Admissible Evidence for DUI Charges in Virginia
In the Commonwealth of Virginia, it is illegal to drive under the influence (DUI) of alcohol, drugs, or a combination of both. If a person is impaired by any of these substances — and, thus, incapable of driving safely — they are guilty of DUI under Virginia law. Moreover, a DUI conviction will result in criminal penalties, including the potential for jail time and expensive fines.
Before the state can apply any criminal penalties, however, the alleged offender must be convicted for a DUI offense. This means that a court or a jury must consider evidence of the offender’s impairment before determining guilt or innocence.
What Evidence is Admissible in a DUI Case?
Under Code of Virginia Section 18.2-268.10, a court or a jury must consider all relevant evidence in determining the alleged offender’s guilt or innocence.
In most DUI cases, law enforcement is able to obtain a chemical test of the driver’s breath or blood. If the results indicate the presence of alcohol, drugs, or a combination of both, then the test is admissible to show that the driver was impaired by alcohol or drugs.
But the results of a breath or blood test do not preclude the introduction of other relevant evidence. If other evidence is introduced that relates to the driver’s impairment, or lack thereof, then the court or jury must consider that evidence.
Overall, a court or a jury must consider all relevant evidence before determining whether a person is guilty or innocent of DUI charges. Furthermore, a DUI conviction depends upon the prosecution’s ability to prove impairment from alcohol or drugs beyond a reasonable doubt.
Does Refusing a Test Qualify as Evidence of DUI?
When law enforcement officers execute a traffic stop and suspect the presence of alcohol or drugs, they must verify impairment or intoxication. To conduct this verification, the officers then ask for permission to test the driver’s blood or breath.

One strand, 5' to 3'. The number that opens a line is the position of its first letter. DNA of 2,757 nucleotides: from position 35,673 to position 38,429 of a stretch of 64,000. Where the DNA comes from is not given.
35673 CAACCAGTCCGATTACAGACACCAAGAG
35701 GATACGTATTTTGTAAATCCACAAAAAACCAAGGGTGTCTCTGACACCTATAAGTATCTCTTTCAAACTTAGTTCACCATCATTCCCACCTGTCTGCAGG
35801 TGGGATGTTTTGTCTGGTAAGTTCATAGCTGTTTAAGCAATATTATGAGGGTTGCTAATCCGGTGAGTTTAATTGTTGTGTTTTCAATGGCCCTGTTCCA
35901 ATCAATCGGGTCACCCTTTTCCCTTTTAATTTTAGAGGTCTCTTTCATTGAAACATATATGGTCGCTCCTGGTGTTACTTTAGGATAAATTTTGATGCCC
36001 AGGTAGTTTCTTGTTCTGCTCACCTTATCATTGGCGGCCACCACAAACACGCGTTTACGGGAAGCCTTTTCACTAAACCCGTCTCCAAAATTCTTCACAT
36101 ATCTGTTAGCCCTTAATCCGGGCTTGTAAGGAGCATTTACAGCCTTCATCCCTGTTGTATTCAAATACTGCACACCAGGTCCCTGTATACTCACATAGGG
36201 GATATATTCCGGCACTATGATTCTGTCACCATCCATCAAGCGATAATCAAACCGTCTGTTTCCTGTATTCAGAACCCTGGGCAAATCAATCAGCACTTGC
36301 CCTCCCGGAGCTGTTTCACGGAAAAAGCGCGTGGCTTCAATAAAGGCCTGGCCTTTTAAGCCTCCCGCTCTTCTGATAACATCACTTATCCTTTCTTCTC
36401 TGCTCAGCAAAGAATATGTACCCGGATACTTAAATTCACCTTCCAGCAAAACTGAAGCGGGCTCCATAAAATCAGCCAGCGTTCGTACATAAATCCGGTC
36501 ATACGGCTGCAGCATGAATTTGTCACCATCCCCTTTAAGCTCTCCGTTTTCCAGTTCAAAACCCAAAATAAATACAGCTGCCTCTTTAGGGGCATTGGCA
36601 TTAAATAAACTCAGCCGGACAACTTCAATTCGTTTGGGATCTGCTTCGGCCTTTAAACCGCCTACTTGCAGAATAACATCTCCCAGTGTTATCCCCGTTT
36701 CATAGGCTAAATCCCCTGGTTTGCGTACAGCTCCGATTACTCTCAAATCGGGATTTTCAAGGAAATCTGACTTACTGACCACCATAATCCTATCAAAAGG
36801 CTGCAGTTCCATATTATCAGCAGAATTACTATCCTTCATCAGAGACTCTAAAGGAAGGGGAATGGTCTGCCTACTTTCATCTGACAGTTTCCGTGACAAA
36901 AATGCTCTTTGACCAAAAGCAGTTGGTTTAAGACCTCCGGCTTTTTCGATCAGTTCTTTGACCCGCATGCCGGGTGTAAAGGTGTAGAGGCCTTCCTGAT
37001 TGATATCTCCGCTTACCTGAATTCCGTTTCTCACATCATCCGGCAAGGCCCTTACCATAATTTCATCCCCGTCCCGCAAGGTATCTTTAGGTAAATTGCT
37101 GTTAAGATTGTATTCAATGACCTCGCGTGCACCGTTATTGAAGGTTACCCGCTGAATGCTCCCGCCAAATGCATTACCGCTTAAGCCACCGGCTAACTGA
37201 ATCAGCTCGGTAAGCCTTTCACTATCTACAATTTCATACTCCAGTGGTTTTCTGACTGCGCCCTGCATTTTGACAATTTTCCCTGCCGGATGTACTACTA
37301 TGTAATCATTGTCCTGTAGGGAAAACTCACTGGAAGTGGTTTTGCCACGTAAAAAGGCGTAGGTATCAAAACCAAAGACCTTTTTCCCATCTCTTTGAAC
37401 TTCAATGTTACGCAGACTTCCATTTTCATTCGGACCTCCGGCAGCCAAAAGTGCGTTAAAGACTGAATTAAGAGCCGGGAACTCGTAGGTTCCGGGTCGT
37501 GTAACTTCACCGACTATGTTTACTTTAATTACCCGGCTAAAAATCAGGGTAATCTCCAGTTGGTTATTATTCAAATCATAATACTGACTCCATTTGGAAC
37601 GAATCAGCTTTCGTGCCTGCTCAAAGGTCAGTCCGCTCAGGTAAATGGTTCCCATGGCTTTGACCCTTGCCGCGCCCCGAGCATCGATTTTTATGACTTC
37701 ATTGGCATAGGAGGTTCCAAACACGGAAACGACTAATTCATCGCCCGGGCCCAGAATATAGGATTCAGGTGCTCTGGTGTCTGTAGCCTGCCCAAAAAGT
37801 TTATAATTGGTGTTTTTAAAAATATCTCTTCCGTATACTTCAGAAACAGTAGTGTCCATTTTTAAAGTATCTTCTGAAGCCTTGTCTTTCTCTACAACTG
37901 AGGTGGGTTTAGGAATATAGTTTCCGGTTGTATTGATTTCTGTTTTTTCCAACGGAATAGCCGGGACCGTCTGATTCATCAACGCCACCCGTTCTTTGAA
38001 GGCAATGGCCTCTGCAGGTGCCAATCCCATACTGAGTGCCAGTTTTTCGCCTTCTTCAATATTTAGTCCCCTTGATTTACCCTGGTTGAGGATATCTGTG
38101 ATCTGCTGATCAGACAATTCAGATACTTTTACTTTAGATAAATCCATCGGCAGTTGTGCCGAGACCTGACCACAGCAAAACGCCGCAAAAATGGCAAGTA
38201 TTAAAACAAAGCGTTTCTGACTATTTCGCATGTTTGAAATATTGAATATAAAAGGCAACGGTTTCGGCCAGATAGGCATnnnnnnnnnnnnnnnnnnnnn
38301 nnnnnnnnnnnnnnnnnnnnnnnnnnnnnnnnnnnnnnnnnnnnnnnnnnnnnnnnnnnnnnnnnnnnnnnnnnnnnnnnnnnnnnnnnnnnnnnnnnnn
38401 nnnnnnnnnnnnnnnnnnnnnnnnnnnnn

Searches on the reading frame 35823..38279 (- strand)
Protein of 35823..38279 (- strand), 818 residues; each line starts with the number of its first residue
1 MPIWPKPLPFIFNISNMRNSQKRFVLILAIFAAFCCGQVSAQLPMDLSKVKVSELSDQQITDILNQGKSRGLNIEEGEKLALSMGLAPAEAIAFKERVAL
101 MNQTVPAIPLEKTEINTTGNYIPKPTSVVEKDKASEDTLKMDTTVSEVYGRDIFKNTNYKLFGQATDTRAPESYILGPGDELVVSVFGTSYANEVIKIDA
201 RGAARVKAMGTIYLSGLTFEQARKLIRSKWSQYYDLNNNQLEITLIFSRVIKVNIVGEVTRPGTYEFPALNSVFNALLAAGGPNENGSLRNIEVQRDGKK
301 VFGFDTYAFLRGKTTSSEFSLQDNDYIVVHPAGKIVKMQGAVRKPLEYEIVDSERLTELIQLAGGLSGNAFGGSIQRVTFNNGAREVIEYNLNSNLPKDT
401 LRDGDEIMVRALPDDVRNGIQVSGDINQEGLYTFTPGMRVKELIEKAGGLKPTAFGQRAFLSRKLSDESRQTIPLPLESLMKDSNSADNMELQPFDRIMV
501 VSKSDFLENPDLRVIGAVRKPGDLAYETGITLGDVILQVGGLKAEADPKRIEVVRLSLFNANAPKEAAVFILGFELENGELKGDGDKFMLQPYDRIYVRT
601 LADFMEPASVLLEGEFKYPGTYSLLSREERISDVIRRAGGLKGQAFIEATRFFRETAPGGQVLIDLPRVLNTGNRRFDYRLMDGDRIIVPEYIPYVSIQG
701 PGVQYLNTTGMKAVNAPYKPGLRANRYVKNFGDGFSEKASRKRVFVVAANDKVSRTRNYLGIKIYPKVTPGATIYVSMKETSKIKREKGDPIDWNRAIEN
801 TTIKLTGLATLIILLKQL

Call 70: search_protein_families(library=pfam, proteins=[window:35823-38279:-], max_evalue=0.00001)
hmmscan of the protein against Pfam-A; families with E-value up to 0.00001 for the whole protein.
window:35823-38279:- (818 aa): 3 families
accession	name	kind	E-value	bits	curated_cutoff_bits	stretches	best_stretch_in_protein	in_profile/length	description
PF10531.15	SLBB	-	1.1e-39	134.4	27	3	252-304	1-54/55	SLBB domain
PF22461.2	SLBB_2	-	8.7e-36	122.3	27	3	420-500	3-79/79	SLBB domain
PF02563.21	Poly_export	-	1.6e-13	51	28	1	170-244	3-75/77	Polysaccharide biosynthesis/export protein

Drivers are not actually required to submit to a DUI test of their breath or blood under Virginia state law. Furthermore, if the driver refuses to submit to the test, it can be difficult for the prosecution to prove impairment from alcohol or drugs. And the court or the jury cannot consider a test refusal as evidence of impaired or intoxicated driving.
At this juncture, it is vital to note that a DUI test refusal carries its own penalties under Virginia state law. Specifically, such a test refusal results in driver’s license suspension or revocation for a certain period of time. Repeat offenses extend the mandatory driver’s license suspension or revocation.
Let Us Help You Today
If you need legal help with criminal charges for DUI in Virginia, it is best to speak with an accomplished criminal defense attorney. The attorneys at Simms Showers LLP, servicing Leesburg, Winchester, Fairfax, and Manassas, feature proven experience in the field of criminal defense, including various types of DUI charges. If you need criminal defense, contact us today for a free initial consultation.